The book arose from a multi-disciplinary study which looked at the development of global-local manufacturing clusters in the context of a developing, Asian economy. The study demonstrates the connection amongst theoretical perspectives such as international business, development studies, economic geography, and organisational learning clusters/production networks through an in-depth case study of the Indonesian automotive cluster. The book gives a detailed account of two automotive clusters (Toyota and Honda) and their contribution to regional economic development in emerging economies in Asian region. The book builds on existing literature to develop a theoretical framework to shed light on the study's empirical findings.
The book discusses practical implications for both the business community and policy makers. The discussion on global-local networks in an Asian context supplements existing literature and case studies in the field. This is one of the few books that explicitly links regional clusters to global networks. The book offers a refreshingly international (Asian) perspective to the literature on clusters and economic geography for emerging economies.
Table of Contents
1. Clusters and Knowledge Transfer into the Indonesian Automotive Industry 2. Theoretical Framework on Cluster 3. Production and Knowledge Transfer in Japanese Automotive Networks 4. Global and National Environment: Macroeconomic Context in Indonesia 5. Methodologies 6. The Importance of the Java Region for the Indonesian Automotive Cluster 7. Case Study of Car Production in Indonesia: the Toyota Complex 8. Case Study of Motorcyle Production in Indonesia: the Honda Complex 9. The Indonesian Automotive Cluster in Toyota and Honda’s Global Production Networks 10. Contribution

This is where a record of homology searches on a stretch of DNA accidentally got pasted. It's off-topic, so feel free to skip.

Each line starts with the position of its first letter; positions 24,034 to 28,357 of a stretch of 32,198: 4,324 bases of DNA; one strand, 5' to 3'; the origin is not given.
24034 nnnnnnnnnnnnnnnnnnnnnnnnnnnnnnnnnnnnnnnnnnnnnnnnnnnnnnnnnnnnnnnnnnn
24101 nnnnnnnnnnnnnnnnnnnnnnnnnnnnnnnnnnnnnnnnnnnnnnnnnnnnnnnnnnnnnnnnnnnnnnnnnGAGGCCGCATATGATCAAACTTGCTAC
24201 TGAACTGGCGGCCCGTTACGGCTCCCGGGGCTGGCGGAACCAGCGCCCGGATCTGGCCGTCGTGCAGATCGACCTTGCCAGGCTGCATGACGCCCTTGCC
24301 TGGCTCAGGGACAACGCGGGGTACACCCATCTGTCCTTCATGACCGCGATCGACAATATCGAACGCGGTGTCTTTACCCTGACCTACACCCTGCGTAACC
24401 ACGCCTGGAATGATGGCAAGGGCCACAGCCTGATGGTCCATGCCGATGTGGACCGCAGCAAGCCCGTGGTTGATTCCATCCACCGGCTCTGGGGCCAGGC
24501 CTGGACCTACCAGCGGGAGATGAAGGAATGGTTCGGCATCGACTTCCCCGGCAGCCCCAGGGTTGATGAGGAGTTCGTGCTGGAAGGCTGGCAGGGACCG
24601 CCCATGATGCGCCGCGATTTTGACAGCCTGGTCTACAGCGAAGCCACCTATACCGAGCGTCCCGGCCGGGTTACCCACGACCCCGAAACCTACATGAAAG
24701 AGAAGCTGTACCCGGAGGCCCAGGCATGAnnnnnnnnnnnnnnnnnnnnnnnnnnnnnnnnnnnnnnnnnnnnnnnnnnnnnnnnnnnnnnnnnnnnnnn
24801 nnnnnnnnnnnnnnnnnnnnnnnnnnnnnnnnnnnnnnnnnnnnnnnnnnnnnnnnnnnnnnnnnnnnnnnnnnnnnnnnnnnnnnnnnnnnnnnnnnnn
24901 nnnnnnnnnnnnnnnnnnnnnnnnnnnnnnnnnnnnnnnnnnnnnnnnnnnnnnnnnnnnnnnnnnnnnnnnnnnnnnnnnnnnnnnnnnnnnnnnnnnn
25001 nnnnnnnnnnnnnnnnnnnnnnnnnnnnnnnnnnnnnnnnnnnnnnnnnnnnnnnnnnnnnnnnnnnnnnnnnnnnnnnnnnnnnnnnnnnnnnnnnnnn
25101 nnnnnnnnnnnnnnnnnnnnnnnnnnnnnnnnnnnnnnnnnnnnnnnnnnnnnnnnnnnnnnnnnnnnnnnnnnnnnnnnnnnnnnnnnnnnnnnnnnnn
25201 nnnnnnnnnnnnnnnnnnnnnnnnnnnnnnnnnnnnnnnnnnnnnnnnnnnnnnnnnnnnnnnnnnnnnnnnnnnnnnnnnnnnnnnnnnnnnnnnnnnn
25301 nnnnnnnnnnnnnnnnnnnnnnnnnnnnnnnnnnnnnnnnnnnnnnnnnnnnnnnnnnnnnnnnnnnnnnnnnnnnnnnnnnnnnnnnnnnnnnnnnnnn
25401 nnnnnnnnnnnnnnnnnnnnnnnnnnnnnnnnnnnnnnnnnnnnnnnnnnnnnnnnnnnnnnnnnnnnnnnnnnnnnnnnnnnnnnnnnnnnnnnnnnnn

Dessy Irawati, Ph.D, is a Teaching Associate at Newcastle University Business School in the UK and a Visiting Lecturer at Graduate School of Management, University Putra Malaysia. She gained her Ph.D in International Business Strategy and Economic Geography in 2009 from Newcastle University Business School, UK. Her disciplinary background is in International Business Strategy, Economic Geography, and Regional Studies. She explores why some regions have a better economic performance than others and argues that this is because they encourage knowledge creation in the global-local networks more than other regions.
Furthermore, she has researched and taught international business management, investigating overlaps with the fields of strategy, organisation, and learning. Alongside this, she continues to develop her research interests on innovation and regional development in knowledge-based economy, specifically in the context of agglomeration, industries, and networks. Her extended research interests are: international business strategy, multinational enterprises (MNEs), small and medium-sized enterprises (SMEs), innovation and technology management, globalisation and development studies, cluster- based policy and networks, industrial dynamics and knowledge transfer.